Moreover, the platelet APPr was significantly altered in those MCI subjects who progressed to DAT, as more than 80% of these subjects showed a pathological decrease of the platelet APPr at baseline.
Thus, the demonstration of an APPr decrease in MCI subjects and its association with progression to DAT suggests that a subgroup of these subjects already has the biological hallmarks of AD.
During the past 3 years, the research on biological and neuroimaging markers of AD has moved from early to preclinical diagnosis, because neuropathological studies30 supported the view that AD-related features precede the clinical onset of symptoms.
In this regard, it has been recently shown that cerebrospinal fluid markers, such as Aβ, tau, and phosphorylated tau proteins, correlate with either progressive cognitive decline or conversion to DAT with high accuracy values.10,11
Similar to these studies, we found high sensitivity (83%) and specificity (71%) values, thus supporting the view that biomarkers might represent a useful tool for identifying converter MCI from nonconverter MCI.
We acknowledge that our study has some limitations. A longer follow-up of a larger sample of subjects who still have MCI is needed, along with neuropathological data to confirm the clinical diagnosis of DAT. Furthermore, the inclusion and exclusion criteria might have determined a selection bias that favored the recruitment of MCI patients at higher risk of AD, thus limiting the generalization of our findings.
Despite these limitations, these observations have several implications at theoretical and clinical levels.
From the theoretical point of view, our data support the view that MCI represents a predementia stage, although not uniquely associated with AD. In fact, there is a relatively small proportion of MCI subjects who either do not progress or do convert to other forms of dementia than DAT, thus questioning the claim that criteria for MCI are highly specific for subjects with incipient AD. Nevertheless, converging evidence derived from an autopsy series clearly demonstrates that AD-related changes precede the stage at which standardized clinical criteria for DAT apply. In fact, typical AD neuropathological markers are found in persons with and without dementia; these persons are labeled as having preclinical AD. All together, these findings argue for a distinction to be made between AD and DAT, according to which AD should properly refer to a neuropathological entity that is distinct but overlapping with dementia.31
Indeed, taking into account all different prospective studies on MCI, accuracy values compare favorably with National Institute of Neurological and Communicative Disorders and Stroke–Alzheimer's Disease and Related Disorders Association clinical criteria for probable DAT.32 Consequently, it might be speculated that the accommodation of the predementia stage on a biological profile argues for the real possibility of diagnosing AD before patients satisfy the National Institute of Neurological and Communicative Disorders and Stroke–Alzheimer's Disease and Related Disorders Association criteria for dementia. It might well turn out that a single biomarker will not ever be reliable enough to become the gold standard for the diagnosis of AD before DAT, but rather that a combination of different biological markers will be required to identify AD before dementia develops.33,34 The operational approach to a preclinical diagnosis of AD by including markers from different sources will have relevant consequence in clinical practice because it might be the more appropriate approach through which to evaluate the effectiveness of therapeutic options for DAT prevention, emphasizing when the available treatments should take place.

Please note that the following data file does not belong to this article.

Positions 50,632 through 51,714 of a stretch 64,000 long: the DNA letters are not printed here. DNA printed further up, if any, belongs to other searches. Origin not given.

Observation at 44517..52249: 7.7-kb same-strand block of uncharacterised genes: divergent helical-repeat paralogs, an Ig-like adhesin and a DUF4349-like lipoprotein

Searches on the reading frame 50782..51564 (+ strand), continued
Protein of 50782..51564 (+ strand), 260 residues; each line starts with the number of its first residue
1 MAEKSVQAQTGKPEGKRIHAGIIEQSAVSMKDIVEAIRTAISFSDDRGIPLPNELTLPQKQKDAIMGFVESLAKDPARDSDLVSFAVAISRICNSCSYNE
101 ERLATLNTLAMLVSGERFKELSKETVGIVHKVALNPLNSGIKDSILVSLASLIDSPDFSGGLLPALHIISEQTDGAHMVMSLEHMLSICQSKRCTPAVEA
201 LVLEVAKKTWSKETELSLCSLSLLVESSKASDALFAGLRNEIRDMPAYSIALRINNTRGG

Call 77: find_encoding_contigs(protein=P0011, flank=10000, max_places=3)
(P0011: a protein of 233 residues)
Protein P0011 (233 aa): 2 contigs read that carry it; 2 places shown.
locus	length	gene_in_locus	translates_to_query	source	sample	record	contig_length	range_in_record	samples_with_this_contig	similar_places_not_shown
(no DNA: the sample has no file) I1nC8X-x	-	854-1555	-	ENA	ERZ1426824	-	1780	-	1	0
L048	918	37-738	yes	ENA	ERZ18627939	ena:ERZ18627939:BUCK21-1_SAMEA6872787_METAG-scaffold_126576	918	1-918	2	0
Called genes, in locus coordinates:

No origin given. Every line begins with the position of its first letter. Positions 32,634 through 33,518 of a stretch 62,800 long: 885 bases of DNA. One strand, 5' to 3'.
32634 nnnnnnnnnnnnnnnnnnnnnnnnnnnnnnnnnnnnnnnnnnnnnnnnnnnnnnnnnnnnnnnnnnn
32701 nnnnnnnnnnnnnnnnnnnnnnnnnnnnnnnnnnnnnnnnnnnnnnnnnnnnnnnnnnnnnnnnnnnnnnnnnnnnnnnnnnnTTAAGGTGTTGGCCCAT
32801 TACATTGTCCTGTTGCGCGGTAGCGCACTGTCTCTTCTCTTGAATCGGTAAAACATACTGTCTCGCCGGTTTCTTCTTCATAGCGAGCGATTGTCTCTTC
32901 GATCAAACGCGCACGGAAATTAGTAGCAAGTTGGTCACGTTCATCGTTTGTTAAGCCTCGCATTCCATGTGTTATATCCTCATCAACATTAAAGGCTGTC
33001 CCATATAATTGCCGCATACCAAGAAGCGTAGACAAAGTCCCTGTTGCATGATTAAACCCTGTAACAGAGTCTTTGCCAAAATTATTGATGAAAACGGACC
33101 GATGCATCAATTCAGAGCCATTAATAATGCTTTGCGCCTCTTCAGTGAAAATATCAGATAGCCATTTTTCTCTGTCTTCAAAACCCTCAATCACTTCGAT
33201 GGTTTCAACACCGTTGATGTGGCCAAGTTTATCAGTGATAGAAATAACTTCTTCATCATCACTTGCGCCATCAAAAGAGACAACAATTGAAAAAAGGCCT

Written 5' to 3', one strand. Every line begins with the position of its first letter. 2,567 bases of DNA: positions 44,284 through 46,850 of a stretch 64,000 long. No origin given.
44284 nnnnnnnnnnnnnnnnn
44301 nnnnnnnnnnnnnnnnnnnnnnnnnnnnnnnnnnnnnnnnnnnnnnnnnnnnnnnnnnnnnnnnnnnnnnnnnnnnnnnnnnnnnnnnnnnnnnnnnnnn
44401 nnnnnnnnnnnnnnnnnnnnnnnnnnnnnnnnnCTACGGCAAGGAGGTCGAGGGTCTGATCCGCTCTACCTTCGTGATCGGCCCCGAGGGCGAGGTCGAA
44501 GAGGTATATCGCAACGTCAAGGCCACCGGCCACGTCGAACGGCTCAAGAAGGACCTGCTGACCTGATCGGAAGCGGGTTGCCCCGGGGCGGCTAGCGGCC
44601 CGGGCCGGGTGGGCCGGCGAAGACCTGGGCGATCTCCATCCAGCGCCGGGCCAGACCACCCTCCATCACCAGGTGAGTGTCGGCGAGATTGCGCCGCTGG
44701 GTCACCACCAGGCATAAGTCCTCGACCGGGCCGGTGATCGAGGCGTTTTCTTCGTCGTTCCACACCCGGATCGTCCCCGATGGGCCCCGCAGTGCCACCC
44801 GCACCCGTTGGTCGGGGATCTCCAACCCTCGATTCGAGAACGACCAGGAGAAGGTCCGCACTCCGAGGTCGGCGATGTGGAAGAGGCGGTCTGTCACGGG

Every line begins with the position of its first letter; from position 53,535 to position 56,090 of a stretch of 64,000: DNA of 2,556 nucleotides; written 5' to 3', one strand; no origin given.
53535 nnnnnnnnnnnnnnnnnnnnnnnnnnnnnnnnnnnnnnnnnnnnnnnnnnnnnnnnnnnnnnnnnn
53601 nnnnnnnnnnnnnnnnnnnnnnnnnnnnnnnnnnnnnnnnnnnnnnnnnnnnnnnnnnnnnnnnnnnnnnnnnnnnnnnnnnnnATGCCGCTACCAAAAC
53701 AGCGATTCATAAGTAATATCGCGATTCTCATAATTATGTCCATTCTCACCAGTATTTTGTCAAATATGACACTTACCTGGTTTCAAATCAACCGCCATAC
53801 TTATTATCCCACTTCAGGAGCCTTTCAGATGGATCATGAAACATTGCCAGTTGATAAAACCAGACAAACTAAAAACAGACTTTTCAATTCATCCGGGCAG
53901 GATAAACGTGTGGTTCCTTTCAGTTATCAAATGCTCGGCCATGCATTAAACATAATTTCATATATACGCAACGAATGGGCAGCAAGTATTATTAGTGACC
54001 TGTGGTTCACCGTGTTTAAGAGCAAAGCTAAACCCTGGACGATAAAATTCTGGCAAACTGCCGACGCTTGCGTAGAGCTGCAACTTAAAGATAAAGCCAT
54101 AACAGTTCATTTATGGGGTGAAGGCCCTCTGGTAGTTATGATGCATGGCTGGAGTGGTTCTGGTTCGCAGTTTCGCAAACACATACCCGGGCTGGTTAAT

In conclusion, our study suggests that in MCI patients, biological disease-related changes are already detectable and the APPr may represent a helpful predictor of progression. In the future, the better characterization of the biological and neuroimaging alterations in this population will open a new chapter on biomarker criteria for preclinical AD diagnosis and will prompt clinicians to communicate the diagnosis of AD when dementia symptoms are not already overt.
Corresponding author and reprints: Alessandro Padovani, MD, PhD, Clinica Neurologica, c/o Spedali Civili di Brescia, Università degli Studi di Brescia, Pza Spedali Civili, 1, Brescia, Italy (e-mail: email@example.com).
Accepted for publication July 3, 2003.
Author contributions: Study concept and design (Drs Borroni, Di Luca, and Padovani); acquisition of data (Drs Colciaghi, Rozzini, and Broglio); analysis and interpretation of data (Drs Borroni, Caltagirone, and Cattabeni); drafting of the manuscript (Drs Borroni, Di Luca, and Padovani); critical revision of the manuscript for important intellectual content (Drs Colciaghi, Caltagirone, Rozzini, Broglio, and Cattabeni); statistical expertise (Drs Borroni and Rozzini); obtained funding (Drs Caltagirone, Di Luca, and Padovani); administrative, technical, and material support (Drs Borroni and Colciaghi); study supervision (Dr Cattabeni).
This study was supported by a grant from the Ministry of Health (Progetto Finalizzato Alzheimer–Regione Lombardia and Progetto Finalizzato Alzheimer–Istituto Di Ricovero E Cura A Carattere Scientifico Santa Lucia), Rome, Italy; and grants 9906158271-004 (Dr Di Luca) and 9906158271-003 (Dr Padovani) from the Ministero dell'istruzione e dell'università e della ricerca, Roma, Italy.
We thank Elisabetta Cottini, MD; Chiara Agosti, MD; and Barbara Vicini Chilovi, MD, for performing the neuropsychological assessments.